70mai Tera 1000 Test: A real insider tip?
The triumph of power stations is unstoppable. This is not surprising considering the many different applications of the practical mobile energy storage devices. Today we want to take a look at a manufacturer that is rather unknown in our climes – 70mai. In the 70mai Tera 1000 test, I put a portable power plant through its paces, which not only wants to convince with a high functionality. On top of that, this model trumps with a sensational price-performance ratio. Equipped with a capacity of 1000 Wh, a 1200 W inverter and various ports, the portable power station from the Xiaomi subsidiary has everything a good power station should offer, at least on paper. Will this also prove to be true in practice? We take a look at it!
A look at the data sheet of the power station let my expectations rise in the run-up to the test quite upwards. Since manufacturer 70mai has so far been able to make a name for itself in the technology world more with dashcams, it is now entering new territory, so to speak, with its Tera 1000. A total of 10 ports for electronic devices, a capacity of 1000 watts as well as features like a fast charging function give us hope for a really good all-rounder. We have summarized the technical data for you in a table.
When it comes to design, 70mai certainly dares to go the extra mile. For example, the energy storage device cannot be recognized as such at first glance. The power station rather looks like a boombox. This is not only due to the curved lines in the design. The compact dimensions of 30 x 23 x 30 cm also help to strengthen the impression. A certain retro charm is provided by the practical large carrying handle. This comes in eye-catching orange and fits perfectly in the hand thanks to its ergonomic design and non-slip silicone. The 12.5 kg light power station can thus be carried comfortably from A to B – even over longer distances.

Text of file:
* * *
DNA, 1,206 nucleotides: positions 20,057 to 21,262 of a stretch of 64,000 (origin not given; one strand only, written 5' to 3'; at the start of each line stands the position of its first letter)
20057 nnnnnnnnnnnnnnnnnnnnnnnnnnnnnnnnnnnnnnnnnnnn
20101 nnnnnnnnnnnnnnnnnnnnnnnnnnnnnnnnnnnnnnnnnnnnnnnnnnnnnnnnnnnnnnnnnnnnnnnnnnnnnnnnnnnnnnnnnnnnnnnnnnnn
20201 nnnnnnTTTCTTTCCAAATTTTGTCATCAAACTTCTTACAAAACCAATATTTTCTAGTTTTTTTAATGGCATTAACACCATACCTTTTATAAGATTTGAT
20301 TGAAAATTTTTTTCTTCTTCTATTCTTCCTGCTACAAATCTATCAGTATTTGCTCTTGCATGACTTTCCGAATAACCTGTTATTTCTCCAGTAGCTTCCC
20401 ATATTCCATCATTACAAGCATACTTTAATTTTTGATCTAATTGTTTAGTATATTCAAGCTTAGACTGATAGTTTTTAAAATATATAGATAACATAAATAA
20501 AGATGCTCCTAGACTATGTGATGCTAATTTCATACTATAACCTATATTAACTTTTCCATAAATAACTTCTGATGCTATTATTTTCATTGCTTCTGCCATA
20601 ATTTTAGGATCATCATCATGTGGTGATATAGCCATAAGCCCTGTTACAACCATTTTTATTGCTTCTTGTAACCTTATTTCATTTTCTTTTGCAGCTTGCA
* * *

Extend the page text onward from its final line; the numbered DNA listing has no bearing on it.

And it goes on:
Unlike the Jackery Explorer 1000 Pro (test), the handle does not fold in here. However, this does not bother at all in practice. After all, 70mai has embedded the practical handle in the top of the case. So you can put things on it, which also makes it space-saving in the trunk of your car. A closer look reveals that 70mai has put a lot of emphasis on good workmanship. There is no creaking or cracking at any point. The choice of materials also promises durability. A resistant steel frame forms the basis of the power station.
While there are ventilation grilles on the side, you’ll find ports for your electronic devices and charging inputs on the front again. A color TFT display sits above these ports. Here you can not only operate the power station. The screen also displays valuable status information. In addition to the battery capacity, input and output power can also be read. The 70mai leaves a good impression in terms of design and build quality and doesn’t have to hide behind the partly much more expensive competition.